I'm busy working through several books and online notes about Algebraic Number Theory and I came across a question that is very similar to proving something about what Neukirch calls the fundamental identity, that is, as in Neukirch's Algebraic Number Theory Proposition 6.8 Chapter II.

If we assume $L/K$ is a finite extension of degree $n$, with a valuation $v$ on a henselian field $K$ and $w$ is the unique exponential valuation extending $v$ on $L$, we denote the ramification index $$e=e(w/v) = (w(L^{\times}) : v(K^{\times}))$$ and the residue class degree (inertia degree) by $$f=f(w/v)=[l:k]$$ where $k,l$ denote the residue class fields of $K,L$ respectively, then we have that when $v$ is discrete and $L/K$ is separable then we have the fundamental identity $$[L:K] = ef.$$

Firstly, is the assumption that $K$ is henselian necessary? Is the assumption that $K$ being complete with $v$ not enough?

Then, my question is:

Is it true that $e,f$ are finite if and only if $[L:K]$ is finite when the extension is algebraic and not just finite, assuming $K$ is complete with $v$, and $v$ discrete? If so, how do you prove this?

I've found resources stating that this is the case when the extension is finite and separable, but not algebraic.]

Similar: Fundamental Identity - Extension of Valuations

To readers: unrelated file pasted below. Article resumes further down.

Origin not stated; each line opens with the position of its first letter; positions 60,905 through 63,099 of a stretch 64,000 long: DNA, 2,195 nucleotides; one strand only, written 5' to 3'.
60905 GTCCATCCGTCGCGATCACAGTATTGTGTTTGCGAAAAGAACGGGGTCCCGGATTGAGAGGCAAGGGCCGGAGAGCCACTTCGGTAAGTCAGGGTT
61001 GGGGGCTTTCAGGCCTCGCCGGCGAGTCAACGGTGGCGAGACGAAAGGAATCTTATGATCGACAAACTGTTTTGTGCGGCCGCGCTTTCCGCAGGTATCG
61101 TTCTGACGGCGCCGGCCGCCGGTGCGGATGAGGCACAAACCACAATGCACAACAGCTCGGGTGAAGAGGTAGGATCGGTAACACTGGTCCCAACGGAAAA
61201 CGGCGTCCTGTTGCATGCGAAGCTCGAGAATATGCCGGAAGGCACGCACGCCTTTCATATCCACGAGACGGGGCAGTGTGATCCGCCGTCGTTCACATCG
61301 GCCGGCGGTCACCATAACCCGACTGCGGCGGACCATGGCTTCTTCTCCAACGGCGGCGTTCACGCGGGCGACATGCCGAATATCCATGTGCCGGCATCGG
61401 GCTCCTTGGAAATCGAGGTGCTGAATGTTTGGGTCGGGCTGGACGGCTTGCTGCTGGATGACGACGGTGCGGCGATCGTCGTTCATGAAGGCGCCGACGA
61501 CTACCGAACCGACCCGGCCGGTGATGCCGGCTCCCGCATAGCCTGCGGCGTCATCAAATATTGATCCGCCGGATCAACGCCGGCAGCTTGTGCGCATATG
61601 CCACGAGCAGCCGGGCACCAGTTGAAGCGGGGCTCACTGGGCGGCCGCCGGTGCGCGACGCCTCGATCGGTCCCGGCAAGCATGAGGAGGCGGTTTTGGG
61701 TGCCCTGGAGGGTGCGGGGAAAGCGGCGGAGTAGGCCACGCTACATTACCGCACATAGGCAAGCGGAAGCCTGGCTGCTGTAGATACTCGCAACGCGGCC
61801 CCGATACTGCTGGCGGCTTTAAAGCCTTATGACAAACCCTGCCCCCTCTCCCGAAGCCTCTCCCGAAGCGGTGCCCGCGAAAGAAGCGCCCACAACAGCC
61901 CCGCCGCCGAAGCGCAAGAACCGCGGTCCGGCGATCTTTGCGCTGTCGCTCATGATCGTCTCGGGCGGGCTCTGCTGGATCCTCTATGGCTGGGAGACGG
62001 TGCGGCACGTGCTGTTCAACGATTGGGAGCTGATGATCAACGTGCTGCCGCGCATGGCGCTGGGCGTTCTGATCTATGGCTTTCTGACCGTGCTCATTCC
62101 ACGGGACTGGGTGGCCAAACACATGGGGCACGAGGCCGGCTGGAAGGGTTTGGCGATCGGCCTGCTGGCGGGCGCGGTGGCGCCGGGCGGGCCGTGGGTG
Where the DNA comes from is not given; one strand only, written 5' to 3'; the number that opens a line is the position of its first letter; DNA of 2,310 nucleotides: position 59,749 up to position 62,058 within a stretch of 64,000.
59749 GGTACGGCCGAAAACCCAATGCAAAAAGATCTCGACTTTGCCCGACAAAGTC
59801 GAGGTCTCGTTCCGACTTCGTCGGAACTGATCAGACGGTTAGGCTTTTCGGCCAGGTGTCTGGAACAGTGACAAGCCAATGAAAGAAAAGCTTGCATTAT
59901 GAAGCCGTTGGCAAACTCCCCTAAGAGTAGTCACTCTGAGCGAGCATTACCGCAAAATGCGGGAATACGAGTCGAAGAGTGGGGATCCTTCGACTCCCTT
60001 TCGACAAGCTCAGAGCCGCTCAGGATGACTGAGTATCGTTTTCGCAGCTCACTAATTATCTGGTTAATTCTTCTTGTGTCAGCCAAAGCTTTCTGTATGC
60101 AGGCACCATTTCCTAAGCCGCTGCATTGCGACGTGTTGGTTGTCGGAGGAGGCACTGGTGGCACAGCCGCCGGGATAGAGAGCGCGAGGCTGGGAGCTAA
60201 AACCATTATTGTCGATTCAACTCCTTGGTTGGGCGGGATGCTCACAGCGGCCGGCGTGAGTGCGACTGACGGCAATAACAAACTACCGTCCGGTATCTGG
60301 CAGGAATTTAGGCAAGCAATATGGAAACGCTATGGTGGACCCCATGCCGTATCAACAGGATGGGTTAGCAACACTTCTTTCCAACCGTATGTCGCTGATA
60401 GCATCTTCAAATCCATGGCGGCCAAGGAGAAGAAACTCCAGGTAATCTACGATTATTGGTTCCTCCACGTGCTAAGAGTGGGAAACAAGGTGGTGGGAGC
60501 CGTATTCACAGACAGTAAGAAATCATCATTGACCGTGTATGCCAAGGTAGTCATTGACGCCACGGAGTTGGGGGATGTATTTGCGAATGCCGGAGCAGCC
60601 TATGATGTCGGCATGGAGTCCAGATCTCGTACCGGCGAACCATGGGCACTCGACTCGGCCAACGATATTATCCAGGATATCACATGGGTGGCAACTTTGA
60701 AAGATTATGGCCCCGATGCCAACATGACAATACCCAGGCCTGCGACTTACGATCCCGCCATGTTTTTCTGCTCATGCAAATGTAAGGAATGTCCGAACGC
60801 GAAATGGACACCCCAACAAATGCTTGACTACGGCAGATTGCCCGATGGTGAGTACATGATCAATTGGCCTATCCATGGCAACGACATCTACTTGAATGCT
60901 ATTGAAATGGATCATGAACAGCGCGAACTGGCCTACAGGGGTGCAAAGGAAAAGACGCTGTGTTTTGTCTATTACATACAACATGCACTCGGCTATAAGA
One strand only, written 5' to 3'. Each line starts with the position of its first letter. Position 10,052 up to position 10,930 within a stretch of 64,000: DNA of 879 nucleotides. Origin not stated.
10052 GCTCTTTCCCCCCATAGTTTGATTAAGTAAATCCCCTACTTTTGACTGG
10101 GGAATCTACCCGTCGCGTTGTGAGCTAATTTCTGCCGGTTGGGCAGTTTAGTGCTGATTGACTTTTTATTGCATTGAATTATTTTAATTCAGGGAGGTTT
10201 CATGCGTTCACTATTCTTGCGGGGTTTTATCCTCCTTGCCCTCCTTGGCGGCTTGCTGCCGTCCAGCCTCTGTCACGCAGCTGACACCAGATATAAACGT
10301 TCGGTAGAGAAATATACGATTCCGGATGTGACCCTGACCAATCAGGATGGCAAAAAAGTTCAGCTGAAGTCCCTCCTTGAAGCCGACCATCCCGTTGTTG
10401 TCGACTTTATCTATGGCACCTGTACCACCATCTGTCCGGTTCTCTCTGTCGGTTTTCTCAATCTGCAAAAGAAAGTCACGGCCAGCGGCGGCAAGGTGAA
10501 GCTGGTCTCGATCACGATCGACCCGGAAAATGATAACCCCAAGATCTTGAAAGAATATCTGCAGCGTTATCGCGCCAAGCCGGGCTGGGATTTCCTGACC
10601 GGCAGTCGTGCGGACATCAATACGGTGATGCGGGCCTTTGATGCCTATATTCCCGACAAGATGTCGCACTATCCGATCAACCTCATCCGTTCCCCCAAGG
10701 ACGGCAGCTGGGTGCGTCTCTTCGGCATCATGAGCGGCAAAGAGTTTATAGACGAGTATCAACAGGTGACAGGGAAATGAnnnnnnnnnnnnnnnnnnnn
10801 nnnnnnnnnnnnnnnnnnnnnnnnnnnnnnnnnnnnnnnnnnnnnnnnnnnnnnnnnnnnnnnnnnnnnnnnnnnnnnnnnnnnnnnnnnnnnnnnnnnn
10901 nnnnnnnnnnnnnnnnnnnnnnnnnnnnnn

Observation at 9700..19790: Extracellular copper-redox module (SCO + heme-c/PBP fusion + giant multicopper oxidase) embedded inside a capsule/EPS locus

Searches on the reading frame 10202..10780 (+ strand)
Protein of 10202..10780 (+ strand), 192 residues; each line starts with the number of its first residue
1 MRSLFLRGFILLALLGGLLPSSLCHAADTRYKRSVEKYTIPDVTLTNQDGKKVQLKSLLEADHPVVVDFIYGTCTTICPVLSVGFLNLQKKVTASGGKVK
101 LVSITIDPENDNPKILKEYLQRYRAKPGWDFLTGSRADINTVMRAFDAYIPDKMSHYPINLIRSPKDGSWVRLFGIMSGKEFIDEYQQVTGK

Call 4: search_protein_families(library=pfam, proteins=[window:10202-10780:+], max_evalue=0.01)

• 2
    $\begingroup$ You ask if being complete is "enough" rather than being Henselian, but completeness is not a consequence of being Henselian: the $p$-adic algebraic numbers (the algebraic numbers inside $\mathbf Q_p$) are a field just like the real algebraic numbers, and they satisfy Hensel's lemma, but the $p$-adic algebraic numbers are not a complete field. $\endgroup$
    – KCd
    Mar 16, 2023 at 17:09

1 Answer 1


If you remove the separability condition on $L/K$ and keep the other conditions then always $ef \leq [L:K]$, but equality is no longer necessarily going to occur. When $L/K$ has characteristic $p$, there is an additional positive integer factor called the defect, and denoted $d$, that makes $[L:K] = def$. The defect is a power of $p$ and it is $1$ when $L/K$ is separable, and may or may not be $1$ when $L/K$ is inseparable. When $d = 1$, we say $L/K$ is defectless. A finite extension of $K$ is defectless if it is separable, but finite inseparable extensions of $K$ may or may not be defectless.

The defect factor was discovered by Ostrowski. See Section 5.2 of Roquette's paper on the history of valuation theory here.


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